Departing on the highest of highs having won the Blues Europe's biggest prize with his final kick in their colours, the Ivorian's exit means big decisions ahead of next seasonANALYSIS
By George Ankers
One or two months ago, Chelsea might have been a little more content to see Didier Drogba pack his bags for “a new challenge” and get ready for life without him.
But the events of the past few weeks have reminded everyone at Stamford Bridge, and the rest of the world, just what a magnificent player the Ivory Coast international has been and still is – and how difficult it will be to replace him.
Drogba’s decision to move on at the end of his contract makes total sense from his point of view – having played such a huge part in the Champions League final and won it with his last kick as a Blues player, there is nothing left for him to win with the club and no particular reason to assume that they will repeat any of it next year anyway.
The striker departs London an immortal Chelsea hero and an unquestioned great of modern English football, and does so on the ultimate high. Whoever he joins next will be enhanced greatly.
To say the Blues will miss him, however, is an understatement of the highest order. The ageing marksman might have made only 25 starts last term and scored 13 goals, his joint-worst return for the club – but he has not lost the knack of stepping up when it matters most.
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Chelsea are unlikely to find someone else who is quite the same unstoppable force of nature any time soon – as yet, there is not a natural heir to Drogba – but they do face the question of whether or not they still want to play the Ivorian’s way.
Whether it be Roberto Di Matteo or someone else who dictates the openings of the Blues’ chequebook this summer, a decision must be made on style next season. Options are important but the most successful teams do not rotate their main strikers each week. One or two men, depending on the new manager’s tactical leanings, will be the focal point of the post-Drogba Chelsea era.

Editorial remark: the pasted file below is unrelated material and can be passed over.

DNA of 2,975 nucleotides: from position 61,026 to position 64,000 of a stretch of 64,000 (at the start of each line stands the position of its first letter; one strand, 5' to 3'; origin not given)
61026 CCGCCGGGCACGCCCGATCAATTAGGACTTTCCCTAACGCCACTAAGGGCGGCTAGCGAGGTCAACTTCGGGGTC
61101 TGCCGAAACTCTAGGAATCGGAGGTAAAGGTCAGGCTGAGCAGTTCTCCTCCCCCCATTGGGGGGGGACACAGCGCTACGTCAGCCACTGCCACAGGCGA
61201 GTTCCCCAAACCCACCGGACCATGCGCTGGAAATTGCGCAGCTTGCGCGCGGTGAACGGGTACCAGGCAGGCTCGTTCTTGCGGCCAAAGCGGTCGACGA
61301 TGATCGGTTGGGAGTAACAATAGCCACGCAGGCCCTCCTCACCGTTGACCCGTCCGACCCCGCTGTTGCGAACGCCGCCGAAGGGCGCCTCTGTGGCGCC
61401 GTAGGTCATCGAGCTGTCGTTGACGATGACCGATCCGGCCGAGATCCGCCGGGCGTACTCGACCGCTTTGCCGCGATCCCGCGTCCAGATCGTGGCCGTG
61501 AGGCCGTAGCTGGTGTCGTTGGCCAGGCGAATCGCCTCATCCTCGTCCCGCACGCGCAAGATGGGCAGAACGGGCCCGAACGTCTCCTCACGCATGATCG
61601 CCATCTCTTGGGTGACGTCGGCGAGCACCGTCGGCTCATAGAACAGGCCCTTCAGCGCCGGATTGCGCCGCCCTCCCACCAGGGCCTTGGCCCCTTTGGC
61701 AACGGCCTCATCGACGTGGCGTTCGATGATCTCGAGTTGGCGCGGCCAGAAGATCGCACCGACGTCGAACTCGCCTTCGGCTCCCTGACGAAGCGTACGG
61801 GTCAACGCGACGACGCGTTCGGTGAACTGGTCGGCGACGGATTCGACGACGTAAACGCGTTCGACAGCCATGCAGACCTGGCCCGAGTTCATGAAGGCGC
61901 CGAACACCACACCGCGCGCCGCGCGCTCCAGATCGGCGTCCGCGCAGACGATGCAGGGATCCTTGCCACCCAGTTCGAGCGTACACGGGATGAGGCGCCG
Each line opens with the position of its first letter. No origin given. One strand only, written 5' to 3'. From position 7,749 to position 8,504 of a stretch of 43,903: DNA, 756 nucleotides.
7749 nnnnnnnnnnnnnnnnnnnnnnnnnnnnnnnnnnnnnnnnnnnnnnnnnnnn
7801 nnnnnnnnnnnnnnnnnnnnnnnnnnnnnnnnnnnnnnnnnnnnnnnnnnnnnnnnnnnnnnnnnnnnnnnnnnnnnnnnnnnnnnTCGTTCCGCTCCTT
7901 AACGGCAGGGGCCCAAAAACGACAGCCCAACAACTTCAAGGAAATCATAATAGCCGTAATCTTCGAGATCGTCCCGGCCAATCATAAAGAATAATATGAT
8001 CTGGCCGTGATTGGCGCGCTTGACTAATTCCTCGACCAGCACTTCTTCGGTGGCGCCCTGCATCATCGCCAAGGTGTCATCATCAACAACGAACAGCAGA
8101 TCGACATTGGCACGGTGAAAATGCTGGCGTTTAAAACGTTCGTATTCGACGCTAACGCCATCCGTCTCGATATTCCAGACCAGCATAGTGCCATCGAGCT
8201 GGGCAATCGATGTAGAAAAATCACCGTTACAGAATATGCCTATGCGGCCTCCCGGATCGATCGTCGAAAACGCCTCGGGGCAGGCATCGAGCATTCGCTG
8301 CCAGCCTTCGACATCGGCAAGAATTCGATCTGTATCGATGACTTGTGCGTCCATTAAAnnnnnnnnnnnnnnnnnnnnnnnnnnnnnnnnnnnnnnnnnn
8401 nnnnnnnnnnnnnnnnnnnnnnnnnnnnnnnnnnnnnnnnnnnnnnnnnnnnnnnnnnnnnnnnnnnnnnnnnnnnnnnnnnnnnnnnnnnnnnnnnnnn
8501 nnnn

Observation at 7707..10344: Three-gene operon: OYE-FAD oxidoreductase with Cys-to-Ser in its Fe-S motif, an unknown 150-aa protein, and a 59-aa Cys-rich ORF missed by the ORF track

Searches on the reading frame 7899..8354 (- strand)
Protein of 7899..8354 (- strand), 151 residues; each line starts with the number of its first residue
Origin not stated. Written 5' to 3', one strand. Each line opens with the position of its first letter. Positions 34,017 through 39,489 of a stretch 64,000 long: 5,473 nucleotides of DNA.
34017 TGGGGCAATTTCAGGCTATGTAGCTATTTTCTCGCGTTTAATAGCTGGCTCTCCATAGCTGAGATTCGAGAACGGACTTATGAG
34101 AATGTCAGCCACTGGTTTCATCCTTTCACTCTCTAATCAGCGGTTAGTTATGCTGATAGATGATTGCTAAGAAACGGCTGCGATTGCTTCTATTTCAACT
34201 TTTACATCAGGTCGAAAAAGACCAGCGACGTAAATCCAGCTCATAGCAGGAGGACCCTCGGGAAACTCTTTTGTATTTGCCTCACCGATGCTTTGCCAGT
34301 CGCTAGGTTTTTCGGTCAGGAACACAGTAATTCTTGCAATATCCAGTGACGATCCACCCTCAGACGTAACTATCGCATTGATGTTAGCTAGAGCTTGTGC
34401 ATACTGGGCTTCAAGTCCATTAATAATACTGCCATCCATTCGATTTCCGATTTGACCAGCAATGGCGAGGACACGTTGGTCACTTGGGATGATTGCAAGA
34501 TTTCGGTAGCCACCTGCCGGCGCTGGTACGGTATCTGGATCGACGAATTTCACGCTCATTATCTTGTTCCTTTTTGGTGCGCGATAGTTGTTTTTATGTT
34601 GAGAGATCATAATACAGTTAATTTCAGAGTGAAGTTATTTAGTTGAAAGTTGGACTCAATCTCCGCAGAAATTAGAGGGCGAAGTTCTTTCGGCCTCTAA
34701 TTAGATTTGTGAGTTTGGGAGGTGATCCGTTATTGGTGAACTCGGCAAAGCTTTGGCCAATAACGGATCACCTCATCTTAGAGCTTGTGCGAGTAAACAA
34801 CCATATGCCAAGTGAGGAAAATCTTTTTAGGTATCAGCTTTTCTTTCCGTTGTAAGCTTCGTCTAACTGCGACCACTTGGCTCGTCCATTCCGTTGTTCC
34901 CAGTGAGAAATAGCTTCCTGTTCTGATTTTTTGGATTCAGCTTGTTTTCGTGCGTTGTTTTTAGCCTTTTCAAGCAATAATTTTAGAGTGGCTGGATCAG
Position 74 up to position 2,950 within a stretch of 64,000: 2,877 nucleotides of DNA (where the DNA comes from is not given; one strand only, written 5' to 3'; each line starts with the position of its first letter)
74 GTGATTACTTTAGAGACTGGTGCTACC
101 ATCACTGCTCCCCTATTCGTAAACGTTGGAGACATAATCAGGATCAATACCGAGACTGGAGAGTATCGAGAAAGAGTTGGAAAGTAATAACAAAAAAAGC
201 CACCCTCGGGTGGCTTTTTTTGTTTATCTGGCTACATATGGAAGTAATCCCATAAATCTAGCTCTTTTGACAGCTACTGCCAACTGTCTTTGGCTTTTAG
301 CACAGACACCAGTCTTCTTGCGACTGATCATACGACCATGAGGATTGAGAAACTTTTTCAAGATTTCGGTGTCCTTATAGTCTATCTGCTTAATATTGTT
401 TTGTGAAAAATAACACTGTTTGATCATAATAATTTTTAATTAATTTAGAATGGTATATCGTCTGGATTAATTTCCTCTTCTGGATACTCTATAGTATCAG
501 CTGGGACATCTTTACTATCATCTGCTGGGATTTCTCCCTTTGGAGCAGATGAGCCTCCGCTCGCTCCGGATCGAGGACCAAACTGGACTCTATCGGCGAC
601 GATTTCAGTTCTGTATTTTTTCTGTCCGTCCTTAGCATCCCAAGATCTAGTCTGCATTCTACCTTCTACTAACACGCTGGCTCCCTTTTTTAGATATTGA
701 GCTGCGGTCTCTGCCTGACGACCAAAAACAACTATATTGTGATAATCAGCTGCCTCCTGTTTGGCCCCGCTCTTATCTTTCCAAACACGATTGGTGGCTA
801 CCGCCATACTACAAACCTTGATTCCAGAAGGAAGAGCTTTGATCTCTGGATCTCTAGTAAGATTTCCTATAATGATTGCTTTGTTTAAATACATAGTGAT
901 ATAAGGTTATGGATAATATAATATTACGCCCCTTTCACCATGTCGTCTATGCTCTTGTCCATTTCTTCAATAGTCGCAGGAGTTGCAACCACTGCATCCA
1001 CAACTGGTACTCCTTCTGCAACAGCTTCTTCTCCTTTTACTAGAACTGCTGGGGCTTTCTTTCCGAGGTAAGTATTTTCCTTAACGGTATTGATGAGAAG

The chief choice in preparations for 2012-13 will be whether or not to trust Fernando Torres. For so long after his £50 million move from Liverpool, the Spaniard had been a cruel parody of a striker, turned from demon to lemon with the slump of shoulders.
His apparent displeasure at being left out of the starting XI in Munich is little short of delusional, even given partial evidence of a long-overdue improvement – but, with Drogba gone, this is the time to decide upon which side of the “form is temporary, class is permanent” divide his recent goals fall.
If he is backed, he must be backed fully, and the Drogba era will be well and truly over. Torres is a very different striker, the spearhead to the Ivorian’s battering ram, and adjustments in style would need to be made accordingly.
But, having seen what having a man like the 34-year-old up front can mean in recent weeks, Chelsea may well not want to suddenly put their eggs in a different basket. The Ivorian’s departure means his sizable wage packet is free to lavish on a more physical striker to more directly replace him.
There are notable candidates who would surely all be willing to come if finances were in order, all of whom may look favourably upon a chance to play in the Champions League rather than the Europa League if they stay where they are.
Athletic Bilbao’s Fernando Llorente could be the archetypal towering target, with the hints of technical excellence that mark him out as a member of the Spain side. Radamel Falcao of Atletico Madrid would represent an evolution from Drogba, being an outright goal machine less reliant on his physical domination though still being strong and able to hold the ball up. And Napoli’s Edinson Cavani personifies commitment up front as well as boasting fiendish finishing ability.
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The signing of either of the three would be a clear sign of a desire to develop the Drogba blueprint, and the recruitment of either would almost certainly require the departure of Torres, unless an unfashionable 4-4-2 system was employed. The Spaniard’s recent selection gripes may have been unwarranted but he is right to expect to start if he stays, given the investment made in him.
His exit would be testament to Drogba’s legacy – that, for all the debate over the past 18 months over which of the two should be first choice, the Ivorian could potentially force Torres out of the side by quitting it.
But whatever his impact on Chelsea’s future, Drogba will be remembered as one of the key men of Chelsea's past.
Three Premier League trophies, four FA Cups, two League Cups, a Champions League, 157 goals in 341 games, nine of which in tournament finals – there is no way to fully replace the man more synonymous than anyone with the Blues’ journey to the top table of world football.